Simply stated, a support group is a regular meeting of individuals who have joined together to offer one another support and encouragement in order to overcome a shared problem.  In informal, small group settings, participants, in turn, share their own experiences, feelings and struggles

Ideally, a good support group is, first, a place where recovering addicts will find true acceptance and a sense of what unconditional love is all about.  It is a safe, non-judgmental setting where they can express struggles, thoughts, ideas, and feelings without fear of rejection.  Hearing the stories of others with similar difficulties and how they overcame them, gives the struggling addict great encouragement to go on in a life of sobriety.

Healthy support groups can provide a sort of “family” atmosphere that stimulates the hope for a better life in all involved.  Because addiction wreaks havoc upon an individual’s relationships with others, a good support group is a wonderful place for recovering addicts to begin the difficult and painful process of re-connecting with other people.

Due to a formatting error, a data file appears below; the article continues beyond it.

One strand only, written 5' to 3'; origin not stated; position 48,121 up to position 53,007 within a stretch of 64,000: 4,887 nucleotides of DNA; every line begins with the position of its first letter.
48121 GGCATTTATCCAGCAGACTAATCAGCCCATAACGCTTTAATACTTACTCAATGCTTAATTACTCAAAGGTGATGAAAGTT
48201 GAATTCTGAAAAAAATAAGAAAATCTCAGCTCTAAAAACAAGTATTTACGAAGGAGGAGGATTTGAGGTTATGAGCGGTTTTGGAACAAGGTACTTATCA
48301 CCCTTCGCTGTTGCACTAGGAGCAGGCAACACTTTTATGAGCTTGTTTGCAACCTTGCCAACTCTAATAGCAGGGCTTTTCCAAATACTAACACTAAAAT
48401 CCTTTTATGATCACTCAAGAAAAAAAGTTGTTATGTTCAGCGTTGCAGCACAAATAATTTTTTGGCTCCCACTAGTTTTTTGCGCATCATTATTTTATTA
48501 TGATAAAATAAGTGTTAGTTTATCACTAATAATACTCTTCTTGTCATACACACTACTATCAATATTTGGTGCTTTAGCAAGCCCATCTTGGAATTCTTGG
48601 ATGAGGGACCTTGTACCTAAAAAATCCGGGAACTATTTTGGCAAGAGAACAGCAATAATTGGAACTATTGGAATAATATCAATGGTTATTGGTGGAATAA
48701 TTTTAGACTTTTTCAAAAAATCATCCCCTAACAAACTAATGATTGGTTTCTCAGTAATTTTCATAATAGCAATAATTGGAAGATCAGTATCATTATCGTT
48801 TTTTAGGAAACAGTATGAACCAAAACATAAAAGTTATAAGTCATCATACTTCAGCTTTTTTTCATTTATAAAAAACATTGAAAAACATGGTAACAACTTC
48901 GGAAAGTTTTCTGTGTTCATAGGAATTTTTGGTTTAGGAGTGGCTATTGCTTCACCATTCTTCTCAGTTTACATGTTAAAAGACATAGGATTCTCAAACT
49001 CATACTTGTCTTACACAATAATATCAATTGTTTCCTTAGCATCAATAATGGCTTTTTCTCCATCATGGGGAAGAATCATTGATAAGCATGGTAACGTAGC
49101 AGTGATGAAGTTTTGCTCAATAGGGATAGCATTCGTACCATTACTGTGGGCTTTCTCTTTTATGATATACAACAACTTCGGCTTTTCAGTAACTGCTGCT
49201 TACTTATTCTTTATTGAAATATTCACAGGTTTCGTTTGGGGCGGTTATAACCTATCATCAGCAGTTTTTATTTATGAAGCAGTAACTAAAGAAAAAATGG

What does a healthy support group look like?

1.  It protects the confidentiality of its participants by not disclosing what members share during the meetings to those outside of the group.

First and foremost, a healthy support group protects the confidentiality of its participants by not disclosing what members share during the meetings to those outside of the group. If a detail of what is shared in a support group gets out, if a detail of what goes on in a program or session gets out to people who aren’t authorized to share that, you’ve lost that person. You will never ever get them back. Not just that, but you will have harmed the reputation of your group. There has to be really up front understood confidentially. 

2. “Cross talk” (interrupting out of turn) is avoided along with offering unsolicited advice and counseling during the meeting.

Avoid cross-talk, which is basically interrupting out of turn and offering unsolicited advice and counseling during the meeting. This happens in NA, EA, Al-Anon, ACOA, as well as any of the Christian support groups.